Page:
Better Contract Negotiations Improve Trial Efficiency - Applied Clinical Trials

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Better Contract Negotiations Improve Trial Efficiency

Source: Applied Clinical Trials

Editor’s Note: This article is part of a series examining popular peer-reviewed articles from years past called “Peer-Reviews Revisited: Why You Should Read Today.” You can read the other articles in this series here.

In an article that sets the stage for why improvements in the contract negotiations with sites has and needed to improve for the past two years.

Managing clinical trial agreements and the agreement negotiation process can be an important source of delay and additional cost in any trial process.

“Clinical trial agreements influence the costs of a sponsor of a clinical trial in several ways,” said Myrthe Rijswijk-Trompert, CEO and Senior Legal Consultant, Salvius Legal, Zeist, The Netherlands. “A poorly drafted and/or negotiated agreement can create legal risk exposure (and) unexpected financial liabilities. Inefficiencies in negotiation can result in unnecessary additional costs. Troublesome negotiations may delay a clinical trial and delay the marketing of the investigational drug, resulting in severe loss of profit for a sponsor.”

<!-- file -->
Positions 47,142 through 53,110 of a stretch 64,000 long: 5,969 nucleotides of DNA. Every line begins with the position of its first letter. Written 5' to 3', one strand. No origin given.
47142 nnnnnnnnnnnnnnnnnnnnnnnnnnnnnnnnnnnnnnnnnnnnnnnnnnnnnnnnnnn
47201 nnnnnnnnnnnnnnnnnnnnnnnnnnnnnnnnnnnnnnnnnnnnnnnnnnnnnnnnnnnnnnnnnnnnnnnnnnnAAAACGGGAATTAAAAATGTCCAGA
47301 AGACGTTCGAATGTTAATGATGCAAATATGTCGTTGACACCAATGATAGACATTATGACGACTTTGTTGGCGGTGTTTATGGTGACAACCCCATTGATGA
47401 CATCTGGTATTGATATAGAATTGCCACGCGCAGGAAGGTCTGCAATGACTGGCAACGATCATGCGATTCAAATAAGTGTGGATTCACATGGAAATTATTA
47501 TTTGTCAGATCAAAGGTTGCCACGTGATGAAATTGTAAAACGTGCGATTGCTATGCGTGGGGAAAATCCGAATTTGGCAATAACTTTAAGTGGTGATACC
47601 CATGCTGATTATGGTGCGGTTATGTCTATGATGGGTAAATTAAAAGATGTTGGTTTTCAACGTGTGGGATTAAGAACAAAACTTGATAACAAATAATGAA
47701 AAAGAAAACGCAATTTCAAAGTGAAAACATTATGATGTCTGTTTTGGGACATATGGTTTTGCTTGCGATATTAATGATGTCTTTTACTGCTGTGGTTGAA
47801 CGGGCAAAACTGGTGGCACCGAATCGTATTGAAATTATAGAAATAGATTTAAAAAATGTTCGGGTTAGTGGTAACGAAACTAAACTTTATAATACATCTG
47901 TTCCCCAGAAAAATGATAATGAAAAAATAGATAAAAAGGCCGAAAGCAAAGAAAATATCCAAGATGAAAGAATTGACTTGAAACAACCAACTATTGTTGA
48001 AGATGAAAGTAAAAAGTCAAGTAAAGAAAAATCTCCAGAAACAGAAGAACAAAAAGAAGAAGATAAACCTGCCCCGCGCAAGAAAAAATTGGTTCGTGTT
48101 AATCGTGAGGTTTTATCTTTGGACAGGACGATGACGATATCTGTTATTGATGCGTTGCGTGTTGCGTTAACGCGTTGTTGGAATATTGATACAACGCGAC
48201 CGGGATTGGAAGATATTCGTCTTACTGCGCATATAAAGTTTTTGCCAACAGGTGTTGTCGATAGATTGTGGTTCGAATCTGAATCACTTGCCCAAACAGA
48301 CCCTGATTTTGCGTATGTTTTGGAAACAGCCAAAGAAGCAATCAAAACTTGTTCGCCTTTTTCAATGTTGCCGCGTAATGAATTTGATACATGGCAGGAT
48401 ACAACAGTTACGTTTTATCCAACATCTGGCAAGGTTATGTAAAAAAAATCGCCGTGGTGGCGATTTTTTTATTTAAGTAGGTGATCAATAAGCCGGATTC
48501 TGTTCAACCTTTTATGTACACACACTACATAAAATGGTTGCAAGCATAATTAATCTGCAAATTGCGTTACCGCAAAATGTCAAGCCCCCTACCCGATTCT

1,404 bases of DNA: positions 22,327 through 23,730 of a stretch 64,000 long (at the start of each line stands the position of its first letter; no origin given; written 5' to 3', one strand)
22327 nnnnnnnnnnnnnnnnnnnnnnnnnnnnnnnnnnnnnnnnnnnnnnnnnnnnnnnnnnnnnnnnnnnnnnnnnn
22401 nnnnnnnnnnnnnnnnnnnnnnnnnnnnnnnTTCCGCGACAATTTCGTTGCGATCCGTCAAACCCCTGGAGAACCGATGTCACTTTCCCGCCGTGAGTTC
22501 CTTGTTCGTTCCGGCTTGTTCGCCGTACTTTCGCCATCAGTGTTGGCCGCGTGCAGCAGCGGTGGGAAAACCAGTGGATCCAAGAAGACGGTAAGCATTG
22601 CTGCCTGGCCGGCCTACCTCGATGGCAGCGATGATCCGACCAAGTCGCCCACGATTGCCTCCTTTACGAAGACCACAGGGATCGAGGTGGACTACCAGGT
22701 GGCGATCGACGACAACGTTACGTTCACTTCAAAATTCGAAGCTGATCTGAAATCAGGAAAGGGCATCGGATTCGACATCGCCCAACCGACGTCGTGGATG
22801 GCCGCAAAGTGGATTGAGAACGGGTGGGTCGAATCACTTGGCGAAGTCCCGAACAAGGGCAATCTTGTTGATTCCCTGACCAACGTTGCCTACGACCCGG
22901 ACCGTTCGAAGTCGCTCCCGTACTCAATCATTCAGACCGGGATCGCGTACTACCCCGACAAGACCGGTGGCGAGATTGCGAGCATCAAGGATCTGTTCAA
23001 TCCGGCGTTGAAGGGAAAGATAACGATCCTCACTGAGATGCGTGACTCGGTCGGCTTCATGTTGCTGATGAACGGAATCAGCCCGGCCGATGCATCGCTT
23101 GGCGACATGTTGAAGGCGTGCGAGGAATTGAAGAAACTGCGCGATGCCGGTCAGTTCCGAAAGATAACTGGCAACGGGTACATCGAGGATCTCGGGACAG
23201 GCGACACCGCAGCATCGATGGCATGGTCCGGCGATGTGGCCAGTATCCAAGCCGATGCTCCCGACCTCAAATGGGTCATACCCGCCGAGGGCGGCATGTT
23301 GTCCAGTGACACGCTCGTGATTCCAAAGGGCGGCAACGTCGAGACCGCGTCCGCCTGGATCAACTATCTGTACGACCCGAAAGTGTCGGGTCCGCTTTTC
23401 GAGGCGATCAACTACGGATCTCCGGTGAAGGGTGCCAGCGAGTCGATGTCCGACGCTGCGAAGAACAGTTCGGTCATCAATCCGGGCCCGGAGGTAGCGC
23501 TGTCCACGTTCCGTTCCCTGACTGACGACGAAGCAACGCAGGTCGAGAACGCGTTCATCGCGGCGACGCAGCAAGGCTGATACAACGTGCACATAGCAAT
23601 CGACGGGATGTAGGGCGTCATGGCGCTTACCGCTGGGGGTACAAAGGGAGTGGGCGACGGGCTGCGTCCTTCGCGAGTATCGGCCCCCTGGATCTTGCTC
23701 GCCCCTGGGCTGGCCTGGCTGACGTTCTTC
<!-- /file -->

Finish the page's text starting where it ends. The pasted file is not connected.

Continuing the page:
An industry survey by Salvius Legal and Applied Clinical Trials found that nine percent of respondents identified specific damage resulting from poorly negotiated trial site agreements. More than six percent said their firm had been involved in legal actions in which a clinical trial agreement was key.

A third of respondents named communications skills as a key problem area in trial agreement negotiations. Most respondents (80 percent) said prior bad experiences with a site influences decisions on whether to work with that site in the future. Key causes of delays include:

  • Insufficient country- and industry-specific knowledge by one or both parties.
  • Lack of internal resources and qualified staff or failure to use appropriate external resources and experts.
  • Confusing and unclear site agreement templates.
  • Failure to use certified translators with experience in the clinical trials industry.

“Contract negotiations with hospitals and investigators are time-intensive, however there are many opportunities to make the negotiation process more efficient and maintain a proper risk and quality standard,” Ms. Rijswijk-Trompert said.  Improving clinical trial agreement negotiations is an opportunity to be seized.”

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